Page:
2. The exploratory analysis across occupations and industries reveals a composition of SNCOs that defies stereotypes of middle-skill jobs. Skilled care workers and technicians in the health care sector and skilled production workers in manufacturing are part of the group, as expected. Other occupations like first-line supervisors of administrative support workers, police officers, and sales representatives in the service sector add new layers of complexity to the notion of middle-skill jobs.
  3. Employment in SNCOs is concentrated in a relatively small number of detailed occupations, led in size by Registered Nurses. For instance, nearly half of all jobs in SNCOs is concentrated in the top 10 detailed SNCOs, out of 179 detailed SNCOs. This high concentration of employment across occupations, which is also observable across industries, suggests that studies that focus on specific occupations, possibly also within specific industries, may shed more light on the nature and dynamics of SNCOs and the different educational and career paths associated with them.
  4. The correlation between median occupational wages and the KSTE scores is quite low, challenging in principle the central tenets of human capital theory, where “learning,” represented in this case by the average knowledge, skills, training, and work experience required in each detailed occupation, is supposed to keep pace with “earnings” (Brown, Cheung, & Lauder, 2015, p. 213). This interactive visualization plots median hourly wages, KSTE scores and employment level across SNCOs, by typically required education and NAICS sector.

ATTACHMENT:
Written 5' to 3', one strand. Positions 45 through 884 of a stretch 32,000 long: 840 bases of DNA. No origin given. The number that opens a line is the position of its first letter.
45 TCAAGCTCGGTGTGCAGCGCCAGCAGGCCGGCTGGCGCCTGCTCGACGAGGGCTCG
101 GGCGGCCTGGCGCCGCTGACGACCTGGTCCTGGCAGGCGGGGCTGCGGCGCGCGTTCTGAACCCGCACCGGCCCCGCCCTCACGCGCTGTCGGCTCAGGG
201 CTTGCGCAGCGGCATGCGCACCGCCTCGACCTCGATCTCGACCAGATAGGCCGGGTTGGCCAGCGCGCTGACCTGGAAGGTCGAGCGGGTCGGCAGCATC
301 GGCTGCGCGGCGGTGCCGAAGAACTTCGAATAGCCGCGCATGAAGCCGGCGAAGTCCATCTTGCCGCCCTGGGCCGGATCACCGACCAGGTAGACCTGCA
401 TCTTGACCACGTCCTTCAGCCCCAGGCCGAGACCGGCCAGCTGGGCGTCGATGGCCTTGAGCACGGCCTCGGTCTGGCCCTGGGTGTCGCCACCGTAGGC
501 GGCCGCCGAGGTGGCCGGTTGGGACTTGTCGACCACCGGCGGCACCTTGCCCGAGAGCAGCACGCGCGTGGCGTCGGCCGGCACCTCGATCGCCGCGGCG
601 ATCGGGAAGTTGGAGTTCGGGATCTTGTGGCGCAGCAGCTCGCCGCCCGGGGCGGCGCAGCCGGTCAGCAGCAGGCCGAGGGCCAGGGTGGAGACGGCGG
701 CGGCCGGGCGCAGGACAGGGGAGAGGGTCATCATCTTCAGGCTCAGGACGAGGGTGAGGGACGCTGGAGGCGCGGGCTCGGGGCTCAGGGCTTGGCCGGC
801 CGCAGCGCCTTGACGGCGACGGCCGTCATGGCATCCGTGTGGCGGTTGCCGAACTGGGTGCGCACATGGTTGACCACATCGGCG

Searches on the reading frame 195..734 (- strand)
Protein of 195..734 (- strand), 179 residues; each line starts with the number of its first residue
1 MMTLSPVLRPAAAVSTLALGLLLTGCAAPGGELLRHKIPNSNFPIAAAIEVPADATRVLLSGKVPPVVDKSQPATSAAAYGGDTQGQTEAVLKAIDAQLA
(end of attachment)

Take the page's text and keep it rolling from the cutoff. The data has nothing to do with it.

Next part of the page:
(Click on the image below to launch the interactive visualization)

  1. The SNCO wage distribution is much more symmetrical and more compact or egalitarian than the wage distributions of all occupations, skilled occupations, and non-college occupations. Mean hourly wages of SNCOs are more frequent between the low $20s and the mid $30s, or between a lower bound that stands somewhat below and an upper bound that stands well above the overall mean hourly wage of $24 in 2016. The distribution of KSTE values across SNCOs is much more skewed than the wage distribution, with most values concentrated toward the lower end of the distribution. The observed low correlation between occupational wages and the KSTE scores is then explained by the important differences in the shapes of their distributions.
  2. There is a clear mismatch between the aggregated levels of educational attainment typically required by SNCOs and the aggregated levels of educational attainment of workers in SNCOs. While more than two-thirds of jobs require a high-school degree or less, an estimate of two-thirds of the workers in SNCOs report levels of educational attainment above a high school diploma. The aggregated excess of education effectively attained by workers relative to the education occupations require suggests that a significant proportion of workers in SNCOs are overqualified or underemployed in terms of educational attainment. This result is consistent with findings in recent research on the relationships among education, skills, and employment in the U.S. (see Abel & Deitz, 2016; Beaudry, Green, & Sand, 2015; Cappelli, 2015; Fogg & Harrington, 2011).